Can You Force Someone Into Rehab?

Getting Treatment for a Loved One in Denial

If you have ever known someone who is struggling with addiction, this can be an incredibly difficult and emotional thing to have to go through. In many cases, it may feel like it is your responsibility to get your loved one the help they need.

While it may be enough to discuss with the person the devastating effects their alcohol or drug addiction is causing to get them to seek out treatment, this may not always be the case. In times when an addicted person refuses to get help, you may wonder if it’s possible: can you force someone into rehab?

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If you have a friend or family member who is struggling with a drug or alcohol addiction but will not get the treatment they need, keep reading to learn more about involuntary addiction treatment and what your options are for treating your loved one.

Can You Force Someone to go to Rehab?

substance abuse treatment

There are several options available to help your addicted loved one enter rehab and get the help they need. Of course, which of these will be applicable to you will depend on your specific situation.

For example, many states have laws that allow parents with children who are under 18 years old to force them to receive adolescent substance abuse treatment. This means that, even without the child’s consent, they can be required to attend addiction treatment.

Of course, this changes once the child legally becomes an adult, their family members can no longer make the decision to get treatment for them. With that being said, there are certain involuntary commitment laws that extend to those who are over the age of 18.

Court Mandated Substance Abuse Treatment

One of the main ways someone can be forced into drug rehab is through the use of drug courts. These divert nonviolent offenders with a substance use disorder from being sent to prison and instead place them in supervised drug and alcohol rehab programs.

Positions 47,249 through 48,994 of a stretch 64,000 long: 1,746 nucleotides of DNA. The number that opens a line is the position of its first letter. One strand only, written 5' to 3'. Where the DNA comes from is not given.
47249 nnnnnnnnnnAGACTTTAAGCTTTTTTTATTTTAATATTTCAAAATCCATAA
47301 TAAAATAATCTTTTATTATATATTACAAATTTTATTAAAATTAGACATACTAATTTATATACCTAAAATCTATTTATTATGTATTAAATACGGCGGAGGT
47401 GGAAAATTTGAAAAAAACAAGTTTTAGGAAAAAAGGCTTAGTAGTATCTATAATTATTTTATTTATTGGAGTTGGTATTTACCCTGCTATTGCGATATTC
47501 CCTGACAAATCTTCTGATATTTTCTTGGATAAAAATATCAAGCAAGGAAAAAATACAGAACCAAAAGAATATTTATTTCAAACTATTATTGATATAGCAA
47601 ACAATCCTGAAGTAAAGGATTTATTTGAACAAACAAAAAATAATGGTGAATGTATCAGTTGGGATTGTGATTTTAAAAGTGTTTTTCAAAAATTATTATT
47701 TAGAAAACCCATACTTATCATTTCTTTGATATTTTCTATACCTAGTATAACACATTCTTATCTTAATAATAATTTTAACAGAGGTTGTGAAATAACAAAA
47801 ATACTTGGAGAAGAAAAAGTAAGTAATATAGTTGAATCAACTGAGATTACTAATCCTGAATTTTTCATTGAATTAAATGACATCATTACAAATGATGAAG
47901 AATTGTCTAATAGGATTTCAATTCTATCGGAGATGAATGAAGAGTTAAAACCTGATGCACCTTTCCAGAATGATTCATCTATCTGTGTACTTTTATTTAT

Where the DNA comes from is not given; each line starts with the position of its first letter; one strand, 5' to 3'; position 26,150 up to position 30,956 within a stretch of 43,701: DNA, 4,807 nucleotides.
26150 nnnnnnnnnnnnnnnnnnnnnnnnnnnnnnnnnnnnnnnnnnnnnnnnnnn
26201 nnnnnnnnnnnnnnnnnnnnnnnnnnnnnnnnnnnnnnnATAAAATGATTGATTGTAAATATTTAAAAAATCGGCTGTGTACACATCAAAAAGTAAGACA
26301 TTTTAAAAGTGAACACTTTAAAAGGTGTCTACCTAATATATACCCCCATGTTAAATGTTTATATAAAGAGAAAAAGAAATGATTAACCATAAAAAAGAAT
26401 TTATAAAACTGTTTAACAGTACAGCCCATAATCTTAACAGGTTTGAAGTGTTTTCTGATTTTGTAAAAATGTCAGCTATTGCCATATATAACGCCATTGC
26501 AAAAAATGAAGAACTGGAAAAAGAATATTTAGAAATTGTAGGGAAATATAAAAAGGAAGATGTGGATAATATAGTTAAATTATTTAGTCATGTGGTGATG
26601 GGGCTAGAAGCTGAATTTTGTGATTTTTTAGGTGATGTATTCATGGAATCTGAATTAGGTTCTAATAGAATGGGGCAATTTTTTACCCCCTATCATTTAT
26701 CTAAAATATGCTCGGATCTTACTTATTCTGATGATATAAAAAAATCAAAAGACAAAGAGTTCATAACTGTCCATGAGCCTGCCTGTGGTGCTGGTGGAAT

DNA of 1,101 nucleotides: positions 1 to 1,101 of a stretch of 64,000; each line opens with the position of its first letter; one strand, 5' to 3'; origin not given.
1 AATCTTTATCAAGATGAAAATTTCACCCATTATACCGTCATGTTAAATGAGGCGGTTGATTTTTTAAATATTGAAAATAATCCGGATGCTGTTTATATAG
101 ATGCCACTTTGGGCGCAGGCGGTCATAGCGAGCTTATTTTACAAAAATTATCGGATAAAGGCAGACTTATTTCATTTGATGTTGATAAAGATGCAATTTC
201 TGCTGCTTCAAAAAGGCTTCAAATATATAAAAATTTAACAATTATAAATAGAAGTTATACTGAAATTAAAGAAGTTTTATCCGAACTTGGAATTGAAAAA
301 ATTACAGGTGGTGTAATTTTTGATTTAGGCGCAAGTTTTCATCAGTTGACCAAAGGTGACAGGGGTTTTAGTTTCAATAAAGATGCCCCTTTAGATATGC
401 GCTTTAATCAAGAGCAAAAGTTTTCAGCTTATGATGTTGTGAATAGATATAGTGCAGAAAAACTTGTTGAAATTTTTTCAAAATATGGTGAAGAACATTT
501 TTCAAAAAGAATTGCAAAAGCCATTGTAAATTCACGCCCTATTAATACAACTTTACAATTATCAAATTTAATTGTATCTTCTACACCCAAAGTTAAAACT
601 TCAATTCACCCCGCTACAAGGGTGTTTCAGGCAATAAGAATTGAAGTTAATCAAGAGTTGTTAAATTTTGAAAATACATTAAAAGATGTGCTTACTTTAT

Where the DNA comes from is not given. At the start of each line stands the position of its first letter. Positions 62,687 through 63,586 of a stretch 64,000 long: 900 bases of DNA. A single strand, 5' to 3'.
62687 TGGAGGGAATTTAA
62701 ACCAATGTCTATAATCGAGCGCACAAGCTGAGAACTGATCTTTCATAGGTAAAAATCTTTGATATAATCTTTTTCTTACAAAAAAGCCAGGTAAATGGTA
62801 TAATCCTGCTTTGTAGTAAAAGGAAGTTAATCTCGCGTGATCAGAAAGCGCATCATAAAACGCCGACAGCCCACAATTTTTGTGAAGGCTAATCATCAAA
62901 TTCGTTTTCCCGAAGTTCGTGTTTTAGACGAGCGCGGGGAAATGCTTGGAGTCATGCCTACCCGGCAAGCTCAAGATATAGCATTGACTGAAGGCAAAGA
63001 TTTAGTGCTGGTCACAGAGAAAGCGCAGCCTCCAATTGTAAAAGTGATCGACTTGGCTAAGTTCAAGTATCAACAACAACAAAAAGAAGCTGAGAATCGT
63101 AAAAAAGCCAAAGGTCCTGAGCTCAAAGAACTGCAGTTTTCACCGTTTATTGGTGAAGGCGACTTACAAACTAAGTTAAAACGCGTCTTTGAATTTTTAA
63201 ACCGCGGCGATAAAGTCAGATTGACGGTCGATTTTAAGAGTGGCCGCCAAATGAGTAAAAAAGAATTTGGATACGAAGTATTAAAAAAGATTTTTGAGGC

The goal of these programs focuses not on punishing nonviolent offenders, but rather to provide positive reinforcement for getting help. Of course, the individual being placed into treatment will need to have been arrested, pleaded guilty, and be in agreement with going to rehab.

There are also several involuntary commitment laws for people struggling with behavioral health conditions. These are currently active in 37 states and allow those who are struggling with drug and alcohol addiction to be involuntarily committed. However, certain criteria must be met in order for these to be enacted.

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What Does the Involuntary Commitment Process Look Like for Substance Abuse Treatment?

There is a specific process that goes into placing a loved one into involuntary rehab. While these steps will vary based on what state you are located in, your loved one will need to meet certain criteria before you are able to involuntarily commit them:

  • They pose a threat either to themselves or others, such as if they have inflicted physical harm against themself or another person.
  • They have a disability that has made them physically or mentally incapable of taking care of themselves due to their addiction.
  • Their drug or alcohol abuse has left them incapacitated and incapable of making their own decisions.
  • They are neglecting or unable to take care of their basic needs and responsibilities due to their substance use disorder.
  • They have had a complete loss of control in their life due to their drug or alcohol abuse.


Based on what state you or your loved one is located in, who will be able to petition their case to the court will vary, whether this be a family member, friend, or medical provider. Furthermore, the person who is being forced into treatment will need written verification from a medical professional that they are in need of addiction treatment services.

What States Have Involuntary Commitment Laws for Addiction Treatment?

There are currently 38 states that allow individuals to be forced into rehab through the use of involuntary commitment laws, including:

What Laws Address Involuntary Rehab?

What Laws Address Involuntary Rehab

There are several state laws that are in place for involuntary rehab for drugs and alcohol. These will vary on a state-by-state basis, but some examples include:

  • The Florida Marchman Act
  • Casey’s Law in Kentucky
  • Ricky’s Law in Washington
  • Colorado Substance Use Emergency Commitment Law

Marchman Act

In 1993, Florida passed the Hal S. Marchman Alcohol and Other Drug Services Act in order to ensure that those who are in need of emergency evaluation and treatment for their substance use disorders are provided with temporary detention.

Casey’s Law

Casey’s Law was petitioned by the parents of Matthew Casey Wethington’s parents in Kentucky after their son, Matthew, died in 2002 from a heroin-related drug overdose. The law was put into effect in 2004, and grants parents, family members or friends to hold on intervention and petition the court for their addicted loved one to be forced into treatment.

Ricky’s Law